ironymaiden: (politics)
[personal profile] ironymaiden
there's a bill to create a points system for US immigration. I am *almost* willing to go have a fight on facebook about it. because it's way overdue.

I try not to write about politics here, but fuck it. Frex, I have a friend who has two master's degrees and has been here for 20 years, doesn't even have a green card. Can't get one. Why? He's from India and the quota is always full. The thing I like about the concept of points is that you can apply yourself to improve your score. (My other anecdote is that I know someone here going to welding school because welding is on Australia's high demand list.)

I'd happily see the H1B system murdered in favor of points, rather than the tech sector relying on an underclass of people who a) pay taxes but get no safety net and b) are always a reorg away from being deported and c) manipulated via a and b.

I'm not saying the proposal as-is is perfect, but the idea is worth a bipartisan effort to get it right.

What do you think about immigration points?

Date: 2017-08-08 05:22 pm (UTC)
peartreealley: (Default)
From: [personal profile] peartreealley
I'm trying to say something intelligent, but all I'm coming up with is that I'm still too emotional about visas and G having neared official deportation* and how it affected our lives to be intelligent. *sigh* (I mean, I like where we are now, but I don't love how we got here.) Which I guess says something, although maybe not intelligently.

ETA: He actually did get a deportation letter in the end--there were crossed wires with immigration and his lawyer and they didn't realize he'd already left the country.
Edited Date: 2017-08-08 05:23 pm (UTC)

Date: 2017-08-08 06:08 pm (UTC)
buhrger: (Default)
From: [personal profile] buhrger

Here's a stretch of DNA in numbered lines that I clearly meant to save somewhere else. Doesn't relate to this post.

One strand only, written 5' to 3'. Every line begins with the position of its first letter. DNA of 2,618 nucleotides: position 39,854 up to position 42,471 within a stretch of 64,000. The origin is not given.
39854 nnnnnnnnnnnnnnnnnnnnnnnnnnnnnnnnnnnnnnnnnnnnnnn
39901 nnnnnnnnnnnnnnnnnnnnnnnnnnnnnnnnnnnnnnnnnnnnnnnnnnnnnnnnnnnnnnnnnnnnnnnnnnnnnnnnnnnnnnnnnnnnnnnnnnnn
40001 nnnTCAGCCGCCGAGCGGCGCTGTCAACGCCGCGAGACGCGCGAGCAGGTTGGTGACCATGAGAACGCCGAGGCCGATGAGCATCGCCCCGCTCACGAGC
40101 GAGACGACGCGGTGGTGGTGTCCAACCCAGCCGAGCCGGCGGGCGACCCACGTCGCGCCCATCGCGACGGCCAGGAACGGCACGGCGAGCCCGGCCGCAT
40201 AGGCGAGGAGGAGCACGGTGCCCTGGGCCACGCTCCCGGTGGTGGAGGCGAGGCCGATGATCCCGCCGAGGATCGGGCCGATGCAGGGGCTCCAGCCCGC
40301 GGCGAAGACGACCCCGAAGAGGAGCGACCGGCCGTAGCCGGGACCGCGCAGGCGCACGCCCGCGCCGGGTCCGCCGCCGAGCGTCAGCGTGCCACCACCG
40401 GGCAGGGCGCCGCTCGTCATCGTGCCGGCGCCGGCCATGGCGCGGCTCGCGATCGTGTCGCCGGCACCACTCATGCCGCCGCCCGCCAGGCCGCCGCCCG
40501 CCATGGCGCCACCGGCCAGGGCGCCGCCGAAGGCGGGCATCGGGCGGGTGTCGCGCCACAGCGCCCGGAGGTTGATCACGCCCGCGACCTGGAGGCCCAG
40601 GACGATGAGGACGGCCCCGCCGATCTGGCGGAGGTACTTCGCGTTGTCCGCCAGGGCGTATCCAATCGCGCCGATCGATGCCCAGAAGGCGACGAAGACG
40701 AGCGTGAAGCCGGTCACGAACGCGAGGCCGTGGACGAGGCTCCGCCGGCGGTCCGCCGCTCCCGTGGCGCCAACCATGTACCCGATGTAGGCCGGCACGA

soviet canuckistan has points processes, although i think there are some other bureaucratic routes as well. (beyond refugee stuff, which is a different fish-kettle yet.) how well it works depends very much on specific situations. me = not an expert.

Date: 2017-08-09 06:05 pm (UTC)
buhrger: (Default)
From: [personal profile] buhrger
in this context i remember some chatter about how "if gay marriage becomes legal i'm moving to canada" which made us canuckistanis chortle some. and then aopolgize, of course, cuz we're like that.

Date: 2017-08-12 03:26 pm (UTC)
armiphlage: (Default)
From: [personal profile] armiphlage
It turns out that I don't have enough points to immigrate to Canada if I wasn't already Canadian.

Date: 2017-08-08 06:56 pm (UTC)
thomryng: A Sepia Man in a Hat (Default)
From: [personal profile] thomryng
Well, if the system as proposed were in place in 1970, neither my mother nor I would have been allowed to immigrate. Hardly anybody I know would qualify to immigrate under this system, which pretty much requires English fluency and millions of investment dollars, a Nobel Prize, an Olympic medal, or a Doctorate in a STEM field.

Is a point system preferable to the mess that's in place now? Probably. But not this proposal, not by a long shot.

Date: 2017-08-08 08:05 pm (UTC)
thomryng: A Sepia Man in a Hat (Default)
From: [personal profile] thomryng
I agree that the cuts are reprehensible. The problem is that so much of everything coming out of the White House these days is reprehensible, it's difficult to know what to focus on. I mean, they have a *staff* churning this stuff out.

Date: 2017-08-08 08:47 pm (UTC)
dorchadas: (Warcraft Algalon)
From: [personal profile] dorchadas
The current quota system is explicitly racist, so nearly anything would be an improvement. But that nearly is pretty broad nowadays--I don't trust the current government to actually come up with something better.